Mackenzie Savard has made a habit of beating the odds. The 5'7" goaltender from Dowling has been told, one level to the next, that he is simply too small, that more skilled shooters will pick him apart as he continues to climb the hockey echelons.
In fact, even a fall tryout with the Niagara Ice Dogs did not involve much in the way of promises from the OHL team. "They told me that I was coming out, and that I was a "filler", and just to work my butt off," said Savard.
Pretty much what he has been told every step of the way. And working hard to overcome the fact that he doesn't fit the ideal "mold" of a 6'0" to 6'3" goaltender at the junior hockey level is something that has become a way of life for Savard.
This time, however, it paid off, big time, as the local puckstopper was signed, by the Ice Dogs, to an OHL contract following an outstanding performance at training camp. "After our second little intrasquad game, I figured I had a chance," said Savard.
"I had already seen the rest of the goalies. I thought that if I kept playing consistently, then there was an opportunity, a door to be opened," he added. Sticking around longer than anyone expected, Savard would dress for the "Red and White" game, coming up with perhaps the best performance of his life at the perfect time.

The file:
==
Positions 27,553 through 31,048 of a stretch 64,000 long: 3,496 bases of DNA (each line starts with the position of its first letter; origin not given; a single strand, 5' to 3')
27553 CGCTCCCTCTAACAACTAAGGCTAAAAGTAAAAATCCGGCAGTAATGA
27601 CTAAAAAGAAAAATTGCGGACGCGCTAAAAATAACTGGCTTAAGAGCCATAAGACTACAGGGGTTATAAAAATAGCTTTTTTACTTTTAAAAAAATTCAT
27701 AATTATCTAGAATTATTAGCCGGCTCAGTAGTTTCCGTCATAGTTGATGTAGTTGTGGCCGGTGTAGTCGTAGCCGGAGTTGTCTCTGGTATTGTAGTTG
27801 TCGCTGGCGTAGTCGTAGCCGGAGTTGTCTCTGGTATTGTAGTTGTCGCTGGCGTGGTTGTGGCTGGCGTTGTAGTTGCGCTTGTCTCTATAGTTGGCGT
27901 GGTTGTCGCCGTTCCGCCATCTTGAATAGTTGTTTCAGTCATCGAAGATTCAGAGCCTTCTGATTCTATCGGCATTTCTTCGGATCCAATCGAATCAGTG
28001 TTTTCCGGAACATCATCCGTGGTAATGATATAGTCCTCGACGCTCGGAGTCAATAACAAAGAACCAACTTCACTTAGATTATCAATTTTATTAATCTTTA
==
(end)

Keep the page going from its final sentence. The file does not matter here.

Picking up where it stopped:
"I was nervous, but I knew that I couldn't be nervous, because if I was, that would just kill me," Savard noted. "So I just got it in my head that I had absolutely nothing to lose." With Dallas Stars' prospect Brent Moran clearly slotted as the number one goalie in Niagara this year, Savard knew full well that the team was looking for a capable back-up, someone who might tackle the ten or so games when the third year OHLer would rest.
And while he has reached a goal that few would have projected he could achieve, Savard knows that the work does not stop here. "This is just the beginning. I have to keep pushing myself and pushing myself every day."
He has learned, over time, to compensate for the shortcomings over which he has no control. "I have to read the play as well as I normally do, read the shots as well as I normally do, stay patient, do all that kind of stuff, and it will be fine," he said.
"Everyone figures that you have to be a 6'2" goalie these days, and I hope to finally disprove that." Still, with the team carrying three goalies in the early part of the 2014-2015 season, Savard is not blind to the fact that he might not be able to stick with the OHL team this year.
"Realistically, everything is an opportunity right now," he said. "If I end up playing for an affiliate team, it's still an opportunity that's going to open doors for me." Doors that most young prospects would have taken for granted were slammed shut, never to see the light of day.
Thankfully, Mackenzie Savard is not "most young prospects".